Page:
Tuam, from the Irish meaning “mound or burial-place”, is the second-largest town in County Galway.
The record of human settlement in Tuam dates back to the Bronze Age, c.1500 B.C. when an area adjacent to Shop Street was used as a burial ground.
According to legend, thew town owes its origin to the broken chariot wheel of St. Jarlath, who took it as a sign to found his monastic settlement here in the 5th century.
Tuam was the probable capital of Ireland during the 12th century, when the High King Rory O’Connor was in residence.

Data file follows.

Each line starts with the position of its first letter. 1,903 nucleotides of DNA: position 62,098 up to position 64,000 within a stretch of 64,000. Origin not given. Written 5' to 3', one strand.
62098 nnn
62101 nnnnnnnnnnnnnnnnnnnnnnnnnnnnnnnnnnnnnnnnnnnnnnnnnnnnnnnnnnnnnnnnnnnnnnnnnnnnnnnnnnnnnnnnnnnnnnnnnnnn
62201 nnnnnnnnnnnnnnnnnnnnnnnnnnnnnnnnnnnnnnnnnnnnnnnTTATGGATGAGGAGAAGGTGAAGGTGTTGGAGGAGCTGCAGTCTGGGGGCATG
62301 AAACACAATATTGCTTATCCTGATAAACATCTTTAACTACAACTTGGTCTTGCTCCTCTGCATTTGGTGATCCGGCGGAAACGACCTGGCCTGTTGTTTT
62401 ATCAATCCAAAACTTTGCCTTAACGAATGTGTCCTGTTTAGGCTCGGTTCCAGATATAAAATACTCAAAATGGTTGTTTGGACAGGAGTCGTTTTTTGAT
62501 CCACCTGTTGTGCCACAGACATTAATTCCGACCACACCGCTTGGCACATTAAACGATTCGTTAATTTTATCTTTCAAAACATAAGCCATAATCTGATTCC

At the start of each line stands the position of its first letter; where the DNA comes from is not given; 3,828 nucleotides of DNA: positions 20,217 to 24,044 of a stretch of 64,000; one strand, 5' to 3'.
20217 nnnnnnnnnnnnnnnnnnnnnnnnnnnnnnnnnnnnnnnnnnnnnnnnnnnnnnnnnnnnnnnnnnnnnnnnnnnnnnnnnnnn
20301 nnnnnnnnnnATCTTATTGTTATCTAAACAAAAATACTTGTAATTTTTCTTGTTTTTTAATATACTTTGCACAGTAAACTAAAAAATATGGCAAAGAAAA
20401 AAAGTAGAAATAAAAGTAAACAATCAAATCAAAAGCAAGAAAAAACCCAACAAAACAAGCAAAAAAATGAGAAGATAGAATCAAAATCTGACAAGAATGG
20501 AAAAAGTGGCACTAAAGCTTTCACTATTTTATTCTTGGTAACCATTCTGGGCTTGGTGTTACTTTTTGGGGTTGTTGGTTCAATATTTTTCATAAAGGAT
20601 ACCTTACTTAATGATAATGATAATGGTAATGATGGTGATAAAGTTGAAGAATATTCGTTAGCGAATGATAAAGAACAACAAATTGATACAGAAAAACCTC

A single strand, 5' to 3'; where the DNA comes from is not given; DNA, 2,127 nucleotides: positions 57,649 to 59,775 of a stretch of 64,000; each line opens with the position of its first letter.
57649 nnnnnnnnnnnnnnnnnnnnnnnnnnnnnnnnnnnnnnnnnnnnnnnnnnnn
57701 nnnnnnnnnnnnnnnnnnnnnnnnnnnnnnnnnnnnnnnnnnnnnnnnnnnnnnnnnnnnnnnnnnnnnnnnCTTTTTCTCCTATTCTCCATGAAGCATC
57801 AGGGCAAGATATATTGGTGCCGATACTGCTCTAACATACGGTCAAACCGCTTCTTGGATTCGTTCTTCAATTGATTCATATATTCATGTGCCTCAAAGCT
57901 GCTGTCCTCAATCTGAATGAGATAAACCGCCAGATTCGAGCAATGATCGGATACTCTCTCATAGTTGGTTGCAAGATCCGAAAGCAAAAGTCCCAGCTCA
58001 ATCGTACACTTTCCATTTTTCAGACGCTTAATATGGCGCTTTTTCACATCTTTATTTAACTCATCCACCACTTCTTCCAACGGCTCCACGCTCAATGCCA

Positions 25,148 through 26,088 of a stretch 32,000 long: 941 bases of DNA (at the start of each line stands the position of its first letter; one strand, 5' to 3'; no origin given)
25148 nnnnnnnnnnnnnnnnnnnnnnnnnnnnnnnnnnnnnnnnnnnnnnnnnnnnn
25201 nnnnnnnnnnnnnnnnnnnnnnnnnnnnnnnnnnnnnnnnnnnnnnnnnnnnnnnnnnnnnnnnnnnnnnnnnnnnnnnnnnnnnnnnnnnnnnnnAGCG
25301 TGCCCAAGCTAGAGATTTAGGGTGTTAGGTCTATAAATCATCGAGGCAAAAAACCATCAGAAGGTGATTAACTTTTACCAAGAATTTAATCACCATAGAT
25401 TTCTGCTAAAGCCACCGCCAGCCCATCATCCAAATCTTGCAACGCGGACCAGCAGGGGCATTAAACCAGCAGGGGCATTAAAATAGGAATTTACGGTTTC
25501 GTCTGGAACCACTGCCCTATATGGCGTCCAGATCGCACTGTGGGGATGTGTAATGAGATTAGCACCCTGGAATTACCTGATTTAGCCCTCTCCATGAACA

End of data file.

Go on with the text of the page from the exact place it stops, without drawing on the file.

During this period the O’Connors endowed Tuam with the processional Cross of Cong, which is now in the National Museum.
The High Cross of Tuam was erected in 1152 close to what is now the Market Square and High Street and is now incorporated into St Mary’s Cathedral.
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